Finally, Progress on Finance: Beyond BrexitBloomberg (1 April 2021)

  • The UK and EU have agreed on a new forum on cross-border financial market regulation, which could help unlock equivalence talks.
  • Additionally, to boost London’s attractiveness, the Financial Conduct Authority announced that it will consult on changes to listing rules, following from news that Amsterdam overtook London as Europe’s share trading capital after Brexit.

Brexit: Counting the cost of the Irish sea border BBC (1 April 2021)

  • A BBC reporter examined the issue of the movement of goods from Great Britain to Northern Ireland by speaking with business owners, logistics managers, and lorry drivers about the challenges of navigating Brexit’s trade transition, who noted extra administrative costs between £50-£350; an added turnaround time of 4 hours per trailer; 48% delayed or cancelled journeys reported by businesses; 1-2 extra hours at the Border Control Posts; a third of freight travel down over the Irish Sea.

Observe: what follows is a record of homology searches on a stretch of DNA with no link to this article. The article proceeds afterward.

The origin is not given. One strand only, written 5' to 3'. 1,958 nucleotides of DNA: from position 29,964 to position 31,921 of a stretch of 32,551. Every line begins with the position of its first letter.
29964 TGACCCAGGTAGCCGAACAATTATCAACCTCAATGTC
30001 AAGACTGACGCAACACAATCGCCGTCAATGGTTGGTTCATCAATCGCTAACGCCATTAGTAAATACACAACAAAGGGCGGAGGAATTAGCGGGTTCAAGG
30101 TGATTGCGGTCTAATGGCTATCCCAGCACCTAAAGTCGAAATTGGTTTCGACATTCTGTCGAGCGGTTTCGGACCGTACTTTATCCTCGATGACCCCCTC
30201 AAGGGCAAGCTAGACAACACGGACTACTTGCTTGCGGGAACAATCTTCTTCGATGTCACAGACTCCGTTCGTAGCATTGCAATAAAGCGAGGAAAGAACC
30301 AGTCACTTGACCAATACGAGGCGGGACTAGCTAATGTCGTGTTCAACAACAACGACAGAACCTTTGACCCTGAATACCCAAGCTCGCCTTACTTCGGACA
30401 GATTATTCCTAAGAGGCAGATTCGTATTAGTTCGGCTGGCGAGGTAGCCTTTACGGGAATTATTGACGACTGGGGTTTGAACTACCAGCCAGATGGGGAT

Brexit reality only hitting now, EU’s Barnier saysReuters (31 March 2021)

  • The EU’s former Brexit negotiator, Michel Barnier, commented that the reality of Britain’s decision to leave the bloc was only now being felt, including trade barriers, limits on citizens’ movement and work visas.
  • He also noted that Brexit was a lesson for the whole EU which must show its 450 million citizens that the EU is not a distant, uncaring bureaucracy, but that it benefits all.

Brexit: UK ‘risks falling behind’ EU on workers’ rightsBBC (31 March 2021)